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Saint Germain des Prés Paris, 1778

Ice hung from windowsills with a glitter that rivaled glass, and new snow turned the sooty streets to rivers of milk. Looking at the city from the bell tower of Saint Germain, the Duke of Fletcher could see candles flaring in store windows, and though he couldn’t smell roasting goose, holly leaves and gleaming berries over doors signaled that all of Paris had turned its mind toward a delicious banquet of gingerbread and spice, of rich wine and sugared cakes. An ancient joy shone in each passerby’s eyes and spilled from children’s laughter. Magic sang in the wild peals of church bells that kept breaking out first in one church and then another, in the way each sprig of mistletoe sheltered sweet kisses. It was Christmas…It was Christmas in Paris, and if there was ever a city made for love, and a season made to enjoy it in, the two of them together were as intoxicating as the strongest red wine.

In fact, philosophers have argued for years whether it is possible to be in Paris and not fall in love…if not with a ravishing woman, then with the bells, with the baguettes, with the gleam of the illicit that touches every heart, even those of proper English noblemen. The duke would have answered that question without hesitation. He had thrown away his heart after one glance at Notre Dame, had succumbed to the siren call of delicious food after one bite of French bread, and had finally—absolutely—irrevocably—fallen in love with a young and ravishingly beautiful member of the opposite sex.

From where Fletch stood in the bell tower, Ponte Neuf leapt the Seine in a voluptuous curve, and all Paris shimmered below him, a forest of spires and roofs, dusted with snow. Every gargoyle sported a long silver nose. Notre Dame floated queen-like above the other more narrow and anxious spires that seemed to beg for God’s attention. The cathedral ignored such slender anxieties, counting herself more beautiful, more devoted, more luxurious than the others. Christmas, she seemed to say, is mine.

“It’s almost miraculous, how we feel about each other.”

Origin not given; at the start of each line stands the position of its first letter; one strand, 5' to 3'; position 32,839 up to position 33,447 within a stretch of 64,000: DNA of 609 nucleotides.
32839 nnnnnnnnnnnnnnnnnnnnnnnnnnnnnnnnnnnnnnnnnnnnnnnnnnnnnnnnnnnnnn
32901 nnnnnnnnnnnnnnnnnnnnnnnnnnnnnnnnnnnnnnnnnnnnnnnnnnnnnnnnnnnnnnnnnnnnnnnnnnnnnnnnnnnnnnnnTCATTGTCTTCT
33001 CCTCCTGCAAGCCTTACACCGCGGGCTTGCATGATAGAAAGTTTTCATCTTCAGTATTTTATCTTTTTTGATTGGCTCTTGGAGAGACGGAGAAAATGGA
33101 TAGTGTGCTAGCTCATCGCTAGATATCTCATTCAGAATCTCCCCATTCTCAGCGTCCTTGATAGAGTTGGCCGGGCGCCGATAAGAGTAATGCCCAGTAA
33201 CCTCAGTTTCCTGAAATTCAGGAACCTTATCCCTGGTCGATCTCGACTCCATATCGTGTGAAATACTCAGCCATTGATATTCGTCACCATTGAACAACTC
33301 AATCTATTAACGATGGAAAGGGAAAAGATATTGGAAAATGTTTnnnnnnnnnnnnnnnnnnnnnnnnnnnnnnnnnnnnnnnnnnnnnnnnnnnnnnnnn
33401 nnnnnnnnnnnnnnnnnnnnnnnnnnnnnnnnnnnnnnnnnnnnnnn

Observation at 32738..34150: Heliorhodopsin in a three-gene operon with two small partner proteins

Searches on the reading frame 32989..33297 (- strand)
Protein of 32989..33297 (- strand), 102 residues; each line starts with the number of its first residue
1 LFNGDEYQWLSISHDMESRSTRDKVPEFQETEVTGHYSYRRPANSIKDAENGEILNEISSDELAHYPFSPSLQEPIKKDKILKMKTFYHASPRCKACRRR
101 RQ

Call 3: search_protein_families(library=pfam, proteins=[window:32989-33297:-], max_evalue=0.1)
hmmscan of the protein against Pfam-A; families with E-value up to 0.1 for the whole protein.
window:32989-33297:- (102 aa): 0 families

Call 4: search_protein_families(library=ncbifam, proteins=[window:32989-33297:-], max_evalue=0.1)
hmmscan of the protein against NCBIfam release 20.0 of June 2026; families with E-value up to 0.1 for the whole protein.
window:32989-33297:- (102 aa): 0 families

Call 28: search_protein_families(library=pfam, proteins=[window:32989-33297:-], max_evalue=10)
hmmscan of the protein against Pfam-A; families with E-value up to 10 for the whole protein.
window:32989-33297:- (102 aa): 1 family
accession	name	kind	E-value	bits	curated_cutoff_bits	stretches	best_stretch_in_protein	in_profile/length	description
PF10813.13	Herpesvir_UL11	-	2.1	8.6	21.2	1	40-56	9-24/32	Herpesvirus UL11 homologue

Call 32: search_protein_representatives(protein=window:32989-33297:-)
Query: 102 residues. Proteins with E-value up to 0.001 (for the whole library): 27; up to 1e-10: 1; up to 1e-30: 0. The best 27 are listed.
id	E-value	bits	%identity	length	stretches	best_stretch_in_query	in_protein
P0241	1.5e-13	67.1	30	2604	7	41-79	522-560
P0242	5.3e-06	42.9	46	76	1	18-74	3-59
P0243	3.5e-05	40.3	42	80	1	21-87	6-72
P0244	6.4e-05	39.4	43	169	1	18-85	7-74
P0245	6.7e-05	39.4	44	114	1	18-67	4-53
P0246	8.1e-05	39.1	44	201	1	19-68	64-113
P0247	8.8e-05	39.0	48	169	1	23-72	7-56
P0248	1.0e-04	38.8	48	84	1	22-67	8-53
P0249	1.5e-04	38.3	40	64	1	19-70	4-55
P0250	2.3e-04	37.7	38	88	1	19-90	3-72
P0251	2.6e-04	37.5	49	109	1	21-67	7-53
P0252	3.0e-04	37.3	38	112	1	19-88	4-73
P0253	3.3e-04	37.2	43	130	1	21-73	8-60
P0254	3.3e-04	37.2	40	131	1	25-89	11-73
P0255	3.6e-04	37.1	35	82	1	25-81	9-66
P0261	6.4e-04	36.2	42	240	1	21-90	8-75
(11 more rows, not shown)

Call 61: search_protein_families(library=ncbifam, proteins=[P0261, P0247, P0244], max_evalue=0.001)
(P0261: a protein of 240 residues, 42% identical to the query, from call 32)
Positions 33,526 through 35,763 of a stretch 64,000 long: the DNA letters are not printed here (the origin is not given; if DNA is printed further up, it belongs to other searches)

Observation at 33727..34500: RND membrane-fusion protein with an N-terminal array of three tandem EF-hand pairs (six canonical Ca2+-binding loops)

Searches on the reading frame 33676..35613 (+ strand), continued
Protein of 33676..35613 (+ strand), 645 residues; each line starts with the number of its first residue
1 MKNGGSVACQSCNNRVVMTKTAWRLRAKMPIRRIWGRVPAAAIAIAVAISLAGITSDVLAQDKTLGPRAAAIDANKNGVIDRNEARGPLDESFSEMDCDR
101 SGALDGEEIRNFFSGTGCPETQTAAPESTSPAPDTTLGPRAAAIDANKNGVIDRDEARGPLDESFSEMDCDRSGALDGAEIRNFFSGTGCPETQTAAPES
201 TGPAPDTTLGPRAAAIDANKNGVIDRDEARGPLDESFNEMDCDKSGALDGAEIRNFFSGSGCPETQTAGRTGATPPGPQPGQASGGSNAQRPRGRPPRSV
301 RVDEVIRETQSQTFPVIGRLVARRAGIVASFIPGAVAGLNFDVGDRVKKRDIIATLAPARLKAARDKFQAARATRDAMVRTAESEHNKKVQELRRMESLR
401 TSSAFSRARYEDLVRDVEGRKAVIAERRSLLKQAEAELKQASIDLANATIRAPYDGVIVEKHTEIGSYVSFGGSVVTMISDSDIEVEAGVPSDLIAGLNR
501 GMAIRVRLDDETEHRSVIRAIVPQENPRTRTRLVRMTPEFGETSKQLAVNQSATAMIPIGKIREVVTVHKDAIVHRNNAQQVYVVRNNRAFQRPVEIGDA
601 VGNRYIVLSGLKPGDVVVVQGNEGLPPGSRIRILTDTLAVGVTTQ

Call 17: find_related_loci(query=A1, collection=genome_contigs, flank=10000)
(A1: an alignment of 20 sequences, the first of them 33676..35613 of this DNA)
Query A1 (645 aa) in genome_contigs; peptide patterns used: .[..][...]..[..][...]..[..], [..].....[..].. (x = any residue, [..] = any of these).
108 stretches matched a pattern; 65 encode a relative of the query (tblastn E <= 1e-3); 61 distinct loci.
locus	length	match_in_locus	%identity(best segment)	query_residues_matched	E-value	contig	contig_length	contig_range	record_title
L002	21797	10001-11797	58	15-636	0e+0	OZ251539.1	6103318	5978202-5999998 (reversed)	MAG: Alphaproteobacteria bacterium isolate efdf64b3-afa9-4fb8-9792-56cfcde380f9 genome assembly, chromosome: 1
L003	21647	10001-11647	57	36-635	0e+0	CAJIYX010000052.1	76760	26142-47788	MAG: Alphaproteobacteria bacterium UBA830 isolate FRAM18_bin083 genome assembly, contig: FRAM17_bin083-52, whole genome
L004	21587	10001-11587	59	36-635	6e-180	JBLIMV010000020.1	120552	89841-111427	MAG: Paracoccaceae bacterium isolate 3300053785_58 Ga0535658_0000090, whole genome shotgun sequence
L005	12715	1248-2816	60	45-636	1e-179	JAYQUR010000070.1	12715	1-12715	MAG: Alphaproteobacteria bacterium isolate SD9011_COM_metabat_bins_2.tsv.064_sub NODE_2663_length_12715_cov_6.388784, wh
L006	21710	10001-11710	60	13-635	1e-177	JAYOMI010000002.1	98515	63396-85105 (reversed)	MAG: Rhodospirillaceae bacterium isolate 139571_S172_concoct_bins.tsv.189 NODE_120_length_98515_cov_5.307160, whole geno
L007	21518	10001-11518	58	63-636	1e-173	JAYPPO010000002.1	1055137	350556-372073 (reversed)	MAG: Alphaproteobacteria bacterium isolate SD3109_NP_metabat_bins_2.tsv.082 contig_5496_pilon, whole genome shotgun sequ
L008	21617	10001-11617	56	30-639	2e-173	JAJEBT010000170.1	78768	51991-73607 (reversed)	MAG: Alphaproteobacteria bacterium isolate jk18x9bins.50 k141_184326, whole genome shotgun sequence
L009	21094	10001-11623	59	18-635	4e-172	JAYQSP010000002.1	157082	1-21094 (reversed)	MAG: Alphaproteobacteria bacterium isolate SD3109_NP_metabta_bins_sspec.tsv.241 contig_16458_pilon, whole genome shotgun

Fletch blinked and looked down at his bride-to-be, Miss Perdita Selby. For a moment Notre Dame, Poppy and Christmas were confusingly mixed in his mind: as if a cathedral were more erotic than a woman; as if a woman were more sacred than the holiday.

She smiled up at him, her face framed by soft curls, the color of white gold streaked with sunlight, her mouth as sweet and ripe as any French plum. “You don’t think it’s too good to be true, Fletch? You don’t, do you?”

“Of course not!” Fletch said promptly. “You’re the most beautiful woman in the country, Poppy. The only miracle is that you fell in love with me.”

“That’s no miracle,” Poppy said, putting a slender finger squarely on the dimple in the middle of his chin. “The moment I saw you, I knew that you were everything I wanted in a husband.”

“And that is?” He put his arms around her, regardless of who might be watching. It was Paris, after all, and while there were plenty of English gentlefolk here, standards weren’t as rigid as they were back in London.

“Well, you are a duke,” she said teasingly.

“You just love me for my title?” He bent his head to kiss her on the cheek. Her skin was inexpressibly creamy and soft. It drove him into an ecstasy of lust…a French-inflected lust, the kind that wanted to kiss a woman from the very tip of her toes to the top of her ears, that wanted to lick and snuffle and eat her, as if she were more delicious than a truffle (which she would be).

It was not the kind of lust he ever felt before he came to France. In En gland, men looked at women as vessels in which to plunge and buck. But Fletch could feel himself changing and growing, the power of Paris and love. He wanted to worship Poppy’s body, taste the sweet salt of her sweat, kiss away her tears of joy after he brought her to the ultimate happiness.

“Exactly,” Poppy said, laughing. “Your title is all important. I didn’t even notice how handsome you are, or the way you treat ladies with so much respect, or the fact that you dance so beautifully, or—or this dimple.”

“Dimple?” Fletch was bent on kissing her again, and he meant to distract her into talking as long as he could so she would relax into the intimacy of it. Little Poppy was the sweetest girl in the world, but she was devilishly hard to kiss. Every time he managed to get her alone, there was always some reason why he couldn’t hold her, why he couldn’t kiss her. At this rate, they would have to wait until their wedding night to indulge in any and all of the wanton things that paraded through his mind twenty-four hours a day.

“In your chin,” she said, nodding her head. “The dimple was what really made up my mind.”

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